Mason needs to be prepared to give Ludwig the freedom to evaluate the team’s best players and build an offense that emphasizes those talents.

4. Emphasize fundamentals.

There are two ways to create a good football team. Recruit the best talent in the country, like Alabama, or find raw athletic players with upside and teach them to develop, like Missouri.

Vandy doesn’t have the luxury of following the Crimson Tide’s method. The team must get the most out of the players at hand. For the Commodores, that means staying somewhat basic during spring practice in terms of developing sound fundamental football habits.

The players may be academically mature enough to handle the Vanderbilt workload in terms of school, but many of them need a lot of 101-level classes went it comes to football.

One of the things that made Stanford so successful when Mason coached the defense there was near-flawless execution. Sure, a physical, aggressive mindset is great. It seems like Mason has done a good job stressing that. But especially at the college level, if you can get all 11 starters on both sides of the ball playing disciplined, fundamentally-sound football that’s prepared to exploit the mistakes of others and limit your own, you’ll have a chance to be competitive almost every game.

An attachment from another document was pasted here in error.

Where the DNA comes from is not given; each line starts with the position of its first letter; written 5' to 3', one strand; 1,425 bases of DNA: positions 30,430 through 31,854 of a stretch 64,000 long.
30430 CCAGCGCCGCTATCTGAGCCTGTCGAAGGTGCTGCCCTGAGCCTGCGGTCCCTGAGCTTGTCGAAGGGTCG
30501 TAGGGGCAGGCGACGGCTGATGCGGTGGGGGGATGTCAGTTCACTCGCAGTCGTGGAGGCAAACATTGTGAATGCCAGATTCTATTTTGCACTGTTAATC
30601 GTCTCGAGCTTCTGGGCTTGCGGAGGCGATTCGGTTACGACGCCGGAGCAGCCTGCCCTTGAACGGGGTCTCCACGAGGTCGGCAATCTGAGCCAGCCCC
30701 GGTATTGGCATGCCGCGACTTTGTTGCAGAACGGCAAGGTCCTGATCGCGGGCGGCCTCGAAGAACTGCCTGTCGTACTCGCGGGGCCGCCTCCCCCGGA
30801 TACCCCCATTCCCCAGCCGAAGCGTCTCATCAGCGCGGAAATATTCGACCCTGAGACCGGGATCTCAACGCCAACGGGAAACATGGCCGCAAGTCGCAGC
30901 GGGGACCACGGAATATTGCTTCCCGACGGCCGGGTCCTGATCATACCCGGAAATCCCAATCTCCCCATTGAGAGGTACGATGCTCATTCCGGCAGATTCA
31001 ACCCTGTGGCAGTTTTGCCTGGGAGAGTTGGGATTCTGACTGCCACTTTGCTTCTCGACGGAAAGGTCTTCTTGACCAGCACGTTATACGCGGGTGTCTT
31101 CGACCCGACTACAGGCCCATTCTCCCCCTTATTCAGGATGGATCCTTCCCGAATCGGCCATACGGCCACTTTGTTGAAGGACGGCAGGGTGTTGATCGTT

5. Don’t overthink it.

This goes back to the quarterback carousel, but there’s more In addition, the team has fired both coordinators. On Monday, Vanderbilt moved four different players to new positions.

The ‘Dores appear to be prepared to experiment with Darrius Sims at running back. Sims returned kicks and played at receiver and defensive back in 2014 as a promising sophomore.

It’s hard to know for sure without being inside the program, but the decisions seem a bit scattershot right now. It’s great to try to be creative and not be stubborn, but there’s a point at which the team is grasping for straws, as the cliche goes. Mason needs to try to avoid doing that this spring.